One of my great joys in being a paramedic is the diversity of food I can eat on the job. For the last year I have been working on a blog called A Paramedic’s Guide to Hartford Takeout. It is not quite ready for official release, but here is a preview — my top ten list.
This was a hard list to compose. These 10 are tried and true places I go to time and again.
1. Jahm Ske’s: West Indian Back A Yard Style Cusine
Hartford has over thirty Jamaican restaurants, reflecting its large Jamaican population. There are at least 15 Jamaican take out restaurants on Albany Avenue alone. The food is always precooked and ready to be served into a Styrofoam container, and then placed in a brown bag with plastic utensils for takeout. Most restaurants offer breakfast, lunch and dinner. Many of the places are closed on Sunday.
My favorite Jamaican restaurant is Jahm Ske’s (pronounced Jam-skis) on Albany Avenue in the McDonald’s Plaza. They are the busiest and most consistently good place I have been to. I often order breakfast there. Recently I had akee and saltfish, which is the Jamaican national dish. Ackee is a yellow fruit that looks like scrambled eggs. It is sauteed with saltfish (cod), onions and peppers. Breakfasts traditionally come with boiled green banana, yam, and dumpling. This dish will cost $10. Expensive, but very good.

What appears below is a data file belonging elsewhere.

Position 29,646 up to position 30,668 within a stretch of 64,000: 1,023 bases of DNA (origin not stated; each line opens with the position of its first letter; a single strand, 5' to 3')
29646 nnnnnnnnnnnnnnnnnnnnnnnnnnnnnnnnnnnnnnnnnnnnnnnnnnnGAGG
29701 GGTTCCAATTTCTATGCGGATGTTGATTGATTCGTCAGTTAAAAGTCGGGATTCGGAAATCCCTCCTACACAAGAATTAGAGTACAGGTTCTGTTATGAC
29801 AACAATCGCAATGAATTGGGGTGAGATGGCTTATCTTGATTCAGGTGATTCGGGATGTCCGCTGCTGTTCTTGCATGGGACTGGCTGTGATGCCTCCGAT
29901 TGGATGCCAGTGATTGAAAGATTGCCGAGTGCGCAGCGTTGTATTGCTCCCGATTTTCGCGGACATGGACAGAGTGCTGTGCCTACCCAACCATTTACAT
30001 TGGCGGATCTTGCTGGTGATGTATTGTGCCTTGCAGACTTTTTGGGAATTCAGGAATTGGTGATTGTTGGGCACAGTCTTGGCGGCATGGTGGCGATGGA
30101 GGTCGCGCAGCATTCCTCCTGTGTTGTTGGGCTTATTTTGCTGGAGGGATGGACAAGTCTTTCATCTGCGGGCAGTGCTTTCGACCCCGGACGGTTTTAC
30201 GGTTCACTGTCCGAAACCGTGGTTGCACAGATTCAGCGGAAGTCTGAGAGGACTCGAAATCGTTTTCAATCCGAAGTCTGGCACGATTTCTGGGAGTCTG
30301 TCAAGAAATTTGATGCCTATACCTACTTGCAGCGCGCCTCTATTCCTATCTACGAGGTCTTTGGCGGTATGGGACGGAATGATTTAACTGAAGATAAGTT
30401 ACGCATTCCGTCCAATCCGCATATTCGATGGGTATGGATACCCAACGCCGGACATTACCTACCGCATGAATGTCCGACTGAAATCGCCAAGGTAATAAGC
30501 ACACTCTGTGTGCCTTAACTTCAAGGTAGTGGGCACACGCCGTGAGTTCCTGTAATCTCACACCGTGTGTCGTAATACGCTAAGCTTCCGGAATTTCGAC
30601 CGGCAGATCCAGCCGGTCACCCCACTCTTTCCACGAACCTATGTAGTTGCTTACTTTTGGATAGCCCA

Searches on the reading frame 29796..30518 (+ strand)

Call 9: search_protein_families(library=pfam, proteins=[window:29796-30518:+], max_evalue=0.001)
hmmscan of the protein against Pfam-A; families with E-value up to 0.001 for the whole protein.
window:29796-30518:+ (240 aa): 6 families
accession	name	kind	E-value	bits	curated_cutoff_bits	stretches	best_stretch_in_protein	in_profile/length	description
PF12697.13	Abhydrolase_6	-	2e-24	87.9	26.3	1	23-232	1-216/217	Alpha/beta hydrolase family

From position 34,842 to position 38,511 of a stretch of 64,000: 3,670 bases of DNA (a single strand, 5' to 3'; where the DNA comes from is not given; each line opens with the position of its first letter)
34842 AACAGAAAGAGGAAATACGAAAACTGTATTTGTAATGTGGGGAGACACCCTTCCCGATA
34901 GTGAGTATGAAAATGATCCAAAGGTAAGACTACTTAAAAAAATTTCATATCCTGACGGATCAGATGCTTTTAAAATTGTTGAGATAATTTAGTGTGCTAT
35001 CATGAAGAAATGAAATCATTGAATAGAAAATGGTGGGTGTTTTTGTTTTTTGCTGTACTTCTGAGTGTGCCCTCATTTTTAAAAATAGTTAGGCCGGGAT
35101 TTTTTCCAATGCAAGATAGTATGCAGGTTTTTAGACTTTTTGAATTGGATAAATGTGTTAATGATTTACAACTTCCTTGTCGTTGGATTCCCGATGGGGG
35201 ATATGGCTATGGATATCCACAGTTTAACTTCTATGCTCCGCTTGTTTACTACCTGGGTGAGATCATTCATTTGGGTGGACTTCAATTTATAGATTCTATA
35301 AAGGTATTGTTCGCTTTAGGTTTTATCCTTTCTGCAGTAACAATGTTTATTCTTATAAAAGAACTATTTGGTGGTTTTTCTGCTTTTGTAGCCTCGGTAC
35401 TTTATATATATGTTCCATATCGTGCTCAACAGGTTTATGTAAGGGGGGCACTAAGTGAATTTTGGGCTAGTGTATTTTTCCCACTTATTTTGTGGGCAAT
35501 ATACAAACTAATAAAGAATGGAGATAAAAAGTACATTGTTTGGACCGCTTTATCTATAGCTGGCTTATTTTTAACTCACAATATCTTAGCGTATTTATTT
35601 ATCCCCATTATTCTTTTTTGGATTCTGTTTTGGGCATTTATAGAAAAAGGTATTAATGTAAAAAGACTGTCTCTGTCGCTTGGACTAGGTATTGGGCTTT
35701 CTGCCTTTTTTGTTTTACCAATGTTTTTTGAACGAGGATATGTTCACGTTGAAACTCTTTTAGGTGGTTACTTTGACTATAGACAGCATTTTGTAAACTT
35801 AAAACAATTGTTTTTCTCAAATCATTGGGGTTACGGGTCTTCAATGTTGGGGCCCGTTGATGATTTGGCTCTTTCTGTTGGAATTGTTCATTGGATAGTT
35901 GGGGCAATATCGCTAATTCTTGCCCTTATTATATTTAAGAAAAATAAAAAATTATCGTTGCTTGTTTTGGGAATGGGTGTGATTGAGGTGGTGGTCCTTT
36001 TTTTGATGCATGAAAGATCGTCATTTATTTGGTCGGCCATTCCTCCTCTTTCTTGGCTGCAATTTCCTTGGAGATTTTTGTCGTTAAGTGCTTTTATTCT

If you want a cheaper alternative, order okra and saltfish or cabbage and saltfish, which will cost you $6 for a small size. The meal, thanks to the boiled green banana, yam and dumpling is very filling and will keep you full for hours.
Jahm Ske is also great for lunch and dinner. Jahm Ske’s jerk is not too spicy. Those who don’t like spice at all should order stew chicken, which is just stewed slow cooked chicken. Their oxtails are also delicious and the gravy is fantastic.